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OA and Knuckle Cracking

April 5, 2013

Knuckle cracking may not lead to osteoarthritis.  But other noises may reflect injury.

For as long as I can remember, I’ve always heard that cracking your knuckles was bad for you.  My mother told me I would get arthritis if I didn’t stop.  But recent research published in the Journal of Manipulative and Physiological Therapeutics found no connection between knuckle cracking and ostoearthritis.  Throughout normal daily activities, gas bubbles build up in joint spaces.  When these bubbles burst, it produces the popping sound of the cracking knuckles.  The gasses dissapate without damaging the cartilage in the joint space, and so do not contribute to arthritis.

Not all joint noises are harmless.  Creaking and grinding noises, often in the knee, are called “crepitus”.  These noises can be indicative of damaged or inflamed cartilage.  Crepitus can be distinguished from joint cracking in two very important ways:  crepitus is nearly always associated with pain, and unlike joint cracking, produces the sound or grinding feeling on nearly every motion.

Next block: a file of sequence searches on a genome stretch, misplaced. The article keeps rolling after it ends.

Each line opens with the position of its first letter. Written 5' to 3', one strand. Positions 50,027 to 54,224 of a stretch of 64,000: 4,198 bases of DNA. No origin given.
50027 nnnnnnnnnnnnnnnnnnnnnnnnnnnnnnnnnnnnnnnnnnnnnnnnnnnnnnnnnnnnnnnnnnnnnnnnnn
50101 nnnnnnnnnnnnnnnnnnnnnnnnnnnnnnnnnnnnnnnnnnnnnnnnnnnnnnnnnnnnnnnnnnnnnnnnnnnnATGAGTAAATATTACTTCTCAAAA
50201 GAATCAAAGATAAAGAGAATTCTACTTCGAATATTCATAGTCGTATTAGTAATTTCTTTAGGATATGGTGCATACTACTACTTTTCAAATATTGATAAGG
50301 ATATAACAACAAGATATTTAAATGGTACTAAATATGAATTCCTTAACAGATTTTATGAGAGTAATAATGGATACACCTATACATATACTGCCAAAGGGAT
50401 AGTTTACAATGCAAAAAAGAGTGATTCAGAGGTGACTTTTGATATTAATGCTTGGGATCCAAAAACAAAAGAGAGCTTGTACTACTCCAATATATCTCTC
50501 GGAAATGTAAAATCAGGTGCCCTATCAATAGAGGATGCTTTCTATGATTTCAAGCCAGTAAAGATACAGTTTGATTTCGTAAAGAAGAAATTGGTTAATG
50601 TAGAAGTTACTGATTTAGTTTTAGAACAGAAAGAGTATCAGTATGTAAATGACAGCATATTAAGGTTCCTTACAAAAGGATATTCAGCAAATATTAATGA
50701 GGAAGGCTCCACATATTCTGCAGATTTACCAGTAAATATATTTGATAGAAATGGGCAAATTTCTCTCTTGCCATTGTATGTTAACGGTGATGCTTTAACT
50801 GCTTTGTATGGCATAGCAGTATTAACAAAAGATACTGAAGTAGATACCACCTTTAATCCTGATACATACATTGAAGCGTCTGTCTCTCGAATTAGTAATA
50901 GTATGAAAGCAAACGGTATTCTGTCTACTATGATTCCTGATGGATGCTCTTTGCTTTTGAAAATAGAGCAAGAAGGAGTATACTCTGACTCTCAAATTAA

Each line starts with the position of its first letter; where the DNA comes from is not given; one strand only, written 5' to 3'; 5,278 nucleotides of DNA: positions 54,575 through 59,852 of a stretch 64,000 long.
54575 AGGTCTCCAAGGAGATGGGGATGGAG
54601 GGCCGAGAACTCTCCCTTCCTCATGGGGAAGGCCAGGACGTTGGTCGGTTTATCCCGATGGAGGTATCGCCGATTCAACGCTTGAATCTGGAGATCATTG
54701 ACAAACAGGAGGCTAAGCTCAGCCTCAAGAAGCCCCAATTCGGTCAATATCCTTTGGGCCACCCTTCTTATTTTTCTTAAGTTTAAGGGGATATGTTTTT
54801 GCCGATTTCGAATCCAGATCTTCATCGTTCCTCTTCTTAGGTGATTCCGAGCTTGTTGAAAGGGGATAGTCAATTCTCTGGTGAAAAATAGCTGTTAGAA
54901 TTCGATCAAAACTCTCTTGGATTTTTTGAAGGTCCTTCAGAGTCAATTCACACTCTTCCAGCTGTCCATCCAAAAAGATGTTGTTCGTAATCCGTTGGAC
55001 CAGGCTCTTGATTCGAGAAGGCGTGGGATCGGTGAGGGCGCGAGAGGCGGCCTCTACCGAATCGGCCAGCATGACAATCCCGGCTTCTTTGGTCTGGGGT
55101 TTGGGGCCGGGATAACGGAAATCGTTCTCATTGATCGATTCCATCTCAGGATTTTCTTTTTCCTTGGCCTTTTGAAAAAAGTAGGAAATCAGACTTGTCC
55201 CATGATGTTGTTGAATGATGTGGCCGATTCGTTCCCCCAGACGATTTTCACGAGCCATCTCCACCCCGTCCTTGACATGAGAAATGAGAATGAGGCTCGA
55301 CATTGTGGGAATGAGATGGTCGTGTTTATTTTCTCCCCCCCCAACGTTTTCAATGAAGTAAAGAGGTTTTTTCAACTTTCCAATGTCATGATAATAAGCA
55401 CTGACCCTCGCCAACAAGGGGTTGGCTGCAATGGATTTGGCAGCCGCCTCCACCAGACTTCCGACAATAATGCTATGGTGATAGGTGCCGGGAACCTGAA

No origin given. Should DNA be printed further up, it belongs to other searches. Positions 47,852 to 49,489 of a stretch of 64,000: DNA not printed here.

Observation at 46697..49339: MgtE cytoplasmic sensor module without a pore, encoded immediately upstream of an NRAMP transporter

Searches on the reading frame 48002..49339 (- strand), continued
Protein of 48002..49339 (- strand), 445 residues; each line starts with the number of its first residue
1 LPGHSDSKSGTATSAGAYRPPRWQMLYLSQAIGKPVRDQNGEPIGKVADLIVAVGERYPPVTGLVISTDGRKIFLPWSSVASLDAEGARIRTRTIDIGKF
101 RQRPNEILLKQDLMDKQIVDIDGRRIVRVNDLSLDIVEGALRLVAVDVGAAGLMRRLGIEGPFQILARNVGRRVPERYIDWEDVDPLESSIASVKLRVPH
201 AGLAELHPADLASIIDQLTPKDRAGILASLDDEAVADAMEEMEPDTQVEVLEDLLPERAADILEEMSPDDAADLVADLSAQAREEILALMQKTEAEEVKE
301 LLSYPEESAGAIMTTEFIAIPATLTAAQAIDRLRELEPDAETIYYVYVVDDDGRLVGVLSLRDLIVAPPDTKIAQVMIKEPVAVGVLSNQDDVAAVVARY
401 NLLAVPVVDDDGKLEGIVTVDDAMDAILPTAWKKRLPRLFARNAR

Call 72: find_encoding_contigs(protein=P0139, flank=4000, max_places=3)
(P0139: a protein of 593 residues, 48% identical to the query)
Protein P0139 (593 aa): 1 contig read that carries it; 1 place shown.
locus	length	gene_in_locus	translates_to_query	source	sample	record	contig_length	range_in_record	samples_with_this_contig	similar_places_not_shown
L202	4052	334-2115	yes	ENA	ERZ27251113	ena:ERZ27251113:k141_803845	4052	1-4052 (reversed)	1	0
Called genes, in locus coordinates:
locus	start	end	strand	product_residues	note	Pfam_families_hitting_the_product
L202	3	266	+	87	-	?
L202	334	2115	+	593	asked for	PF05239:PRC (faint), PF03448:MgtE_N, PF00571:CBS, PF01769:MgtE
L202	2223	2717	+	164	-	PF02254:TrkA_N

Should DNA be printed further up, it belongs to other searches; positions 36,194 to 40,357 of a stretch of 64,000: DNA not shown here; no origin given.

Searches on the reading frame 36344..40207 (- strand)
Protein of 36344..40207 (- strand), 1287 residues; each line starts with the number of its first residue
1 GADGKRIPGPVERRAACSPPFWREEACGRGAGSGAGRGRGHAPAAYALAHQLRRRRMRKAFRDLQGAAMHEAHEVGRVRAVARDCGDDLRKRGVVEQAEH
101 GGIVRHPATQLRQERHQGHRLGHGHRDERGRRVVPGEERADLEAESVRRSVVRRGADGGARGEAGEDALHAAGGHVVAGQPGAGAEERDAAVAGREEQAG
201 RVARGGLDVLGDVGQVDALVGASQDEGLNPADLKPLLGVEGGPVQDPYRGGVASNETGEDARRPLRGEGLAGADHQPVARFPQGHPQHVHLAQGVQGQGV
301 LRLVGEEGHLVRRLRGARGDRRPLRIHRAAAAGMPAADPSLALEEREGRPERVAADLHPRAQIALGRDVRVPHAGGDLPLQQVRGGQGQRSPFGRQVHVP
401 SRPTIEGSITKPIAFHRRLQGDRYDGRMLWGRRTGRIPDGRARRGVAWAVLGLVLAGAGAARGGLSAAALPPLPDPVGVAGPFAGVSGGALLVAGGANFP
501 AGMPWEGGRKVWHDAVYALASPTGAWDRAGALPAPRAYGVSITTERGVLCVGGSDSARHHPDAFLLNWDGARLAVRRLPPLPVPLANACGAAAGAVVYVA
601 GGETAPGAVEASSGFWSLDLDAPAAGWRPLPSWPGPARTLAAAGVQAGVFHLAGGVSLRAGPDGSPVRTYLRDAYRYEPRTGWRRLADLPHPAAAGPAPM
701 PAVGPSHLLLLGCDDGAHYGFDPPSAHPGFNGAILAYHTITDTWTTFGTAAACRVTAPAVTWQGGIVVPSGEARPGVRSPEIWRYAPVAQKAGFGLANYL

Knee pain is your body’s way of telling you that there is a problem.  So listen to your body, but worry more about how it feels than how it sounds.  If you have any doubts about your health, do not hesitate to contact your doctor and seek treatment.



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